I am old school. I believe that there are consequences to the choices we make. I was taught to own up to my “mistakes”. If I did something wrong I was expected to apologize and to make amends. I am glad I was taught this from an early age.

Like most children I had an innate curiosity about everything and (from my mother’s viewpoint) a never ending list of questions. I am sure I tried her patience considerably and I will be forever grateful for her enduring love and the lessons she taught me.

I remember when my mother caught me pulling the wings off house flies. I remember the frustration I had felt with the flies that were bothering me. I remember wanting to exact revenge on these creatures that were tormenting me. I remember my mother’s anger with me and her deep disappointment with my cruelty.  She killed the flies to put them out of their misery, and I, in turn, was horrified that she killed them. I hadn’t wanted them dead – I simply wanted them to stop flying around and pestering me.

I was very young; I don’t really know exactly how old I was. But I was old enough to be taught a lesson: A lesson about choices and about consequences. And although I don’t remember the words my mother said I do remember a long lecture.  And I remember the gist of the lesson: all creatures great and small deserve our respect; no creature should be abused in any way; life is precious, even the life of an insect. I learned that I, as small and as young as I was, could inflict pain. And I learned it was definitely not okay to do so. The consequence of my choice to pull the wings off the flies resulted in their deaths, for which I did feel very badly. That was my consequence – to feel the weight of my choice, my decision.

We each have an innate goodness and we also have a shadow side, a darkness that dwells within each, or so I have been told. And it makes sense to me. I lived it! But my point is not to dwell on the darker aspects of human nature; conversely it is to reflect on how we overcome it. There have been many books written on the subject by authors much wiser than I. So I will not attempt to answer this great mystery of good and evil in a mere blog post.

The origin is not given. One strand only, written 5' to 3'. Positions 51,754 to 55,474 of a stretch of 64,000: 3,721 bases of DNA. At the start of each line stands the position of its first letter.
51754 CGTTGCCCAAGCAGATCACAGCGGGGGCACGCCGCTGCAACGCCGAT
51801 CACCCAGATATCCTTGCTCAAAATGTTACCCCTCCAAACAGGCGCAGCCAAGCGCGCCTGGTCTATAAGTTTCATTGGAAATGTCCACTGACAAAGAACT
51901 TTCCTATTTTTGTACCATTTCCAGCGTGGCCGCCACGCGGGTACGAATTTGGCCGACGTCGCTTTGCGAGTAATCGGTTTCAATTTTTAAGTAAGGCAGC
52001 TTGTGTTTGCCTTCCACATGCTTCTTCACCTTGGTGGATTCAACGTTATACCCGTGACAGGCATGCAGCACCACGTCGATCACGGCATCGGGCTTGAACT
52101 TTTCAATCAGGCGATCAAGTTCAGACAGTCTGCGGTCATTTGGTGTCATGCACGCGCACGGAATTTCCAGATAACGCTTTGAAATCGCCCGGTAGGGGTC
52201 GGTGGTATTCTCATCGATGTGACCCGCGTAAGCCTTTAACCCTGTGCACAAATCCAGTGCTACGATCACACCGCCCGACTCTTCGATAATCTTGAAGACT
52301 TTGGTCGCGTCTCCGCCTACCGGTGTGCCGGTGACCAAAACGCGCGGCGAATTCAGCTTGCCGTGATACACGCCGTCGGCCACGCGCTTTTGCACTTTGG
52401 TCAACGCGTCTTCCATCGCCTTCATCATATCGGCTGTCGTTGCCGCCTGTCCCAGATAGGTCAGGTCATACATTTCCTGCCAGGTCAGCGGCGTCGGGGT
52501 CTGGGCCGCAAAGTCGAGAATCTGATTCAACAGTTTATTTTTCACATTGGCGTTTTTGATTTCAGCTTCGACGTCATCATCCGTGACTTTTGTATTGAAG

The events of the past year with its emphasis on death, on law, and the criminal justice system has caused me to think more deeply about life, love, and forgiveness. It has also given me much to consider as far as the consequences of our choices go. I think one of the reasons I have been so angry with the man who caused my brother’s death was his decision to plead not guilty, when it seemed abundantly clear to me that he was indeed guilty. I felt he should “man up” and confess to his decision to drink and drive and take his lumps.

I cannot speak for this man. I don’t know why he made the choices he made. But I do understand the very human inclination to self preservation. I am quite certain none of us want to know what the inside of a jail cell looks like. I am also quite certain that none of us want to experience what prison life might be like – from what I’ve seen represented on television and in movies it sure does not seem pleasant. So it makes sense that his man wants to avoid an education on life behind bars. Regretfully, by making this choice he has inflicted more pain on a grieving family.

Perhaps, like the small child I once was, I have wanted revenge; to inflict pain, as I have felt pain; to play God; to decide this man’s fate.

Thankfully that is not my job. Though God knows I have judged him harshly enough in my mind.

I still don’t have any answers. I am not God – I am not all-seeing or all-knowing. I just hope that as I walk this road I find the willingness to forgive – even if I can never forget.

2 thoughts on “Choices, Consequences, and a personal Confession

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